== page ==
Classroom exercise sparks bullying debate

3 11 2011

This one has me scratching my head. Let’s see where you weigh in on the debate raging about a New York teacher’s efforts to enlighten her students about the impact of bullying…

If you haven’t already heard about this (now “viral”) item, it’s bouncing around the online news outlets and the blogosphere with lightning speed.

A teacher in New York was teaching her class about bullying and gave them the following exercise to perform. She had the children take a piece of paper and told them to crumple it up, stamp on it and really mess it up but do not rip it. Then she had them unfold the paper, smooth it out and look at how scarred and dirty is was. She then told them to tell it they’re sorry. Now even though they said they were sorry and tried to fix the paper, she pointed out all the scars they left behind. And that those scars will never go away no matter how hard they tried to fix it. That is what happens when a child bullies another child, they may say they’re sorry but the scars are there forever. The looks on the faces of the children in the classroom told her the message hit home.

So what’s the debate? Well, one camp is applauding what they see as a valuable and lasting lesson about the impact of bullying. The other camp is suggesting that this exercise gives bullies reinforcement for their actions by confirming the hurt they can cause. The former notion is an easy one…make an impression on kids, get them thinking about a serious subject, leave them to ponder their position. The latter, however, would appear to be rooted in a firm belief that bullies are a) not already aware of the effect they have, and/or b) motivated by inflicting hurt or harm. It’s certainly not the most optimistic point of view.

The thumbs-up side (supporting this teacher’s exercise as a positive one) appears to be leading the debate by a substantial margin, judging by the online posts and comments I have sampled. That there is discussion, dialogue, or debate at all is good thing. Feel free to add your thoughts.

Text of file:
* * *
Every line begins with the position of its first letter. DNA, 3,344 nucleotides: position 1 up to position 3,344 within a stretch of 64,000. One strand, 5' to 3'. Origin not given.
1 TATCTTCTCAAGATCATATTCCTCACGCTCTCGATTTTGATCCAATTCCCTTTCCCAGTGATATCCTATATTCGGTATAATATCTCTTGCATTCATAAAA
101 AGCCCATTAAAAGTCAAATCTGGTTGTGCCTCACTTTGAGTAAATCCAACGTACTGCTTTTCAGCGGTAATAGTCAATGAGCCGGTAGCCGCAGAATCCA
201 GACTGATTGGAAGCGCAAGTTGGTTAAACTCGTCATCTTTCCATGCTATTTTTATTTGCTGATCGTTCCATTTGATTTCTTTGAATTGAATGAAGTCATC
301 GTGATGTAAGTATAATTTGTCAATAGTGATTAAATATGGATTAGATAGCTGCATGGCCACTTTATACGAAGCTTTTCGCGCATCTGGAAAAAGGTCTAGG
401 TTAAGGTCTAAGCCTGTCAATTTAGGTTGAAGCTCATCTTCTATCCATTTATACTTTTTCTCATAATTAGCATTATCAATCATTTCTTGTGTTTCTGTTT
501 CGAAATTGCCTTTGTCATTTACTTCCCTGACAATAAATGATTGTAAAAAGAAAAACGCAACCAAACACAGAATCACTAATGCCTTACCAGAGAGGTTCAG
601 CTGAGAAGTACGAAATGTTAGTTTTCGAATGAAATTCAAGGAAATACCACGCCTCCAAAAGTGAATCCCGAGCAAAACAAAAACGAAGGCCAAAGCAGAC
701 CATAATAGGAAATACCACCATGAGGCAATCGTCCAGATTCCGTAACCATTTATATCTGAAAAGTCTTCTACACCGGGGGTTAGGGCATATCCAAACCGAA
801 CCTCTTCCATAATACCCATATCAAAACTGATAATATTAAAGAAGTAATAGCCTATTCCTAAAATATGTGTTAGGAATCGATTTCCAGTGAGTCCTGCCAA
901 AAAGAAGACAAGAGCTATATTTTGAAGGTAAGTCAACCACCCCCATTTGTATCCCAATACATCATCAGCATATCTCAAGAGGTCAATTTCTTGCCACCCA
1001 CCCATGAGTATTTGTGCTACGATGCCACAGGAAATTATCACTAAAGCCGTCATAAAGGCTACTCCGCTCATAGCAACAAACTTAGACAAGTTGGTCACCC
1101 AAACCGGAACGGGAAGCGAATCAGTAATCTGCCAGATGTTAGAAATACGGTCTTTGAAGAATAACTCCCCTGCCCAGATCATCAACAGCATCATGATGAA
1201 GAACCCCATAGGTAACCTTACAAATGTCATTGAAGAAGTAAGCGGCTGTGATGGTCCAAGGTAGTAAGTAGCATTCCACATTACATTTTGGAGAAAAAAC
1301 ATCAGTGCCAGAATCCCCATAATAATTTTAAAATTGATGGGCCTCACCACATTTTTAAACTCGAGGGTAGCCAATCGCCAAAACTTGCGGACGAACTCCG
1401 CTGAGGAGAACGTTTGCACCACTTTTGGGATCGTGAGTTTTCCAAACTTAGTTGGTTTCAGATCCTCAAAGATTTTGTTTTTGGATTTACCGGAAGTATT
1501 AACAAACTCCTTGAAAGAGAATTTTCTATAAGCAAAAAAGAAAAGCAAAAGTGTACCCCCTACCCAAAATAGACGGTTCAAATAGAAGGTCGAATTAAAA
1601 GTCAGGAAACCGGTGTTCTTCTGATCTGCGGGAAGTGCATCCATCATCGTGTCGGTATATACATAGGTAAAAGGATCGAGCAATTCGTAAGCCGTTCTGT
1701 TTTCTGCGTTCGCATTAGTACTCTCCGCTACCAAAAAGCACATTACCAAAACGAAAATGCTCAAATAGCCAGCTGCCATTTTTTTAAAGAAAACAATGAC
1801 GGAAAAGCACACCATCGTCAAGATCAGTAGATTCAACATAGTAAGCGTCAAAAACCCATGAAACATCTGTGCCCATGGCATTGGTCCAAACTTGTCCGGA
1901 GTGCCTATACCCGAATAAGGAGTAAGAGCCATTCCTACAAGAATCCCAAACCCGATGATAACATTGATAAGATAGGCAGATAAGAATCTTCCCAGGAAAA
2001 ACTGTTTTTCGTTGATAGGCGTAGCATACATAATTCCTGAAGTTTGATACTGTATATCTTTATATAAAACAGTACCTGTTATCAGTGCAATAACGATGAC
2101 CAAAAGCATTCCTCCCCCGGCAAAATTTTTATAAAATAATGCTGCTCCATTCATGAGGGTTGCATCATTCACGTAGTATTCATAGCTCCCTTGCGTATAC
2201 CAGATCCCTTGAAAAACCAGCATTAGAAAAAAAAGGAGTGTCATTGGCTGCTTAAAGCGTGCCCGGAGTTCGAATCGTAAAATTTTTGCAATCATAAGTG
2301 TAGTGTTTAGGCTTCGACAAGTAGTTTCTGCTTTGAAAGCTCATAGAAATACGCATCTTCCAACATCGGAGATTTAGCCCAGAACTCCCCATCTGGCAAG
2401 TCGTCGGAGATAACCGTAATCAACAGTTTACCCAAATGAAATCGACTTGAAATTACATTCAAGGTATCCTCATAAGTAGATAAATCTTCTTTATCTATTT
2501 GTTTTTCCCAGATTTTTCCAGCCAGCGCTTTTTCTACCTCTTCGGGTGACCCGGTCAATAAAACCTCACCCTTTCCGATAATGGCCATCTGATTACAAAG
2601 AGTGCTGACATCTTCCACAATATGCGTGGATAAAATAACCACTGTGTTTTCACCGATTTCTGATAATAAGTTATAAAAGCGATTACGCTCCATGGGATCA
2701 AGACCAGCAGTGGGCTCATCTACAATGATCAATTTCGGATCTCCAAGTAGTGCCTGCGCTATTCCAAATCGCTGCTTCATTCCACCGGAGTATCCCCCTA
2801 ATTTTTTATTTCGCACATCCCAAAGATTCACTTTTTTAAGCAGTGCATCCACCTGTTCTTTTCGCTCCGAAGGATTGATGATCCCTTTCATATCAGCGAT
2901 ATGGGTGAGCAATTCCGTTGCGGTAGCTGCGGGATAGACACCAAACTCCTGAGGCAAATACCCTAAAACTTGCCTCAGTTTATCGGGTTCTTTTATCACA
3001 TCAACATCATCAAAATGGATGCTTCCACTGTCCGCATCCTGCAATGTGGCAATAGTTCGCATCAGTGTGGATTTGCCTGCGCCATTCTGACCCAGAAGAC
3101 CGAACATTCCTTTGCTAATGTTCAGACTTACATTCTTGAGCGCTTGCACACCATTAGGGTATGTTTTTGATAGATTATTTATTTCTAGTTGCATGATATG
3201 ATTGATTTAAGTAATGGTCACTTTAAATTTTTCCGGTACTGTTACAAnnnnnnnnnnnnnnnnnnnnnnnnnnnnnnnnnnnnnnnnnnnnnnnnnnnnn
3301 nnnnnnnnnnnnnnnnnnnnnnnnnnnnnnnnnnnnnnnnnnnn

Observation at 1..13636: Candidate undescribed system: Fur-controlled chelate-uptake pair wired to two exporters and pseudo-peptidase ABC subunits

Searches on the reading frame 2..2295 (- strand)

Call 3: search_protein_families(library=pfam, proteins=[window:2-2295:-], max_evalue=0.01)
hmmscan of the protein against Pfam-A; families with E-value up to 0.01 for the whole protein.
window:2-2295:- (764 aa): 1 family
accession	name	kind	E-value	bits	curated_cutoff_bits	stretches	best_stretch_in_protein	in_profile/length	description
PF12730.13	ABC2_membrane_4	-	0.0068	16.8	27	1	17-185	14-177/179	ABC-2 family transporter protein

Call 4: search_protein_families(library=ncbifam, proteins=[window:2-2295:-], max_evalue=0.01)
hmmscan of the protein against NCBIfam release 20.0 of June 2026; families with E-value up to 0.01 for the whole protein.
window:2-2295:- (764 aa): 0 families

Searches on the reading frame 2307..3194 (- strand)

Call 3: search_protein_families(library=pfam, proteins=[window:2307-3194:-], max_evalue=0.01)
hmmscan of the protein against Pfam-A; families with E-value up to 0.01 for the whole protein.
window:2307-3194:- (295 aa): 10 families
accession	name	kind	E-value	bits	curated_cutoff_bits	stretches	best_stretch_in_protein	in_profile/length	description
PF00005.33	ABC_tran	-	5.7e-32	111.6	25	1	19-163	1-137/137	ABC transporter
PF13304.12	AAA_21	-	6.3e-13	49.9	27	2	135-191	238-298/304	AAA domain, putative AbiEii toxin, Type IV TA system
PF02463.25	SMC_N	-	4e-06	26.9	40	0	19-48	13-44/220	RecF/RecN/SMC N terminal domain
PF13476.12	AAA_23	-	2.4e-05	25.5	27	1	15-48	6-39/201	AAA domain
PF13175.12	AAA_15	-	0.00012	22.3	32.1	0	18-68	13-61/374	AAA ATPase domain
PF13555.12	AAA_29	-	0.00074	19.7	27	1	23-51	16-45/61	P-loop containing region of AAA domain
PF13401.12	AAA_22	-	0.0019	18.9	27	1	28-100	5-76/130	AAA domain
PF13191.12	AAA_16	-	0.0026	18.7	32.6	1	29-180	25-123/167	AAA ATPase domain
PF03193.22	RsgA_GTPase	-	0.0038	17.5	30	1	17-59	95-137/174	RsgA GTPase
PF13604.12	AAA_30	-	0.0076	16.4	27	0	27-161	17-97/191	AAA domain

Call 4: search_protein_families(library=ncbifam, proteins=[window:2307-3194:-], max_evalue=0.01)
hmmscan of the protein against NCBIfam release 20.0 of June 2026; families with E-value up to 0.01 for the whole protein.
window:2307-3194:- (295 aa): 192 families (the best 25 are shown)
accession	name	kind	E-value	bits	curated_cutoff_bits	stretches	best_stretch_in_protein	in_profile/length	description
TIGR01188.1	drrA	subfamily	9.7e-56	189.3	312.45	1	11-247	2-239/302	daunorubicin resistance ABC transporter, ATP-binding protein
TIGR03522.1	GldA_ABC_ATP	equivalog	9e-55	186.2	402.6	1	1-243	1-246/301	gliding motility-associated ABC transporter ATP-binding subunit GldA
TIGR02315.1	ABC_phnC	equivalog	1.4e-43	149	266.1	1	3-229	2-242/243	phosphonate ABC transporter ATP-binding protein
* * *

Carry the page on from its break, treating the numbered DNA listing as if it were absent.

2 responses

3 11 2011

Wow. People will complain about anything, won’t they? I had not heard of this. Thanks for sharing.

3 11 2011
James Claims

I find that it is a very interesting way of making the act of bullying concrete. Too often, we view our minds as these fluid things that we can rewrite and reorganize at will. Rather, they’re very susceptible to damaging behaviors and no amount of wishing can make it go away. And as for the incentive for more bullying, that misses the issue of this exercise; which was to stop casual or incidental bullying. Bullies that will do it no matter what is said to them will not be stopped unless more drastic measures are taken. Furthermore, telling the truth to children about the impacts of their actions should never be seen as a bad thing, whether we want to hear that truth is a reflection on us, not the value of the truth of the matter.

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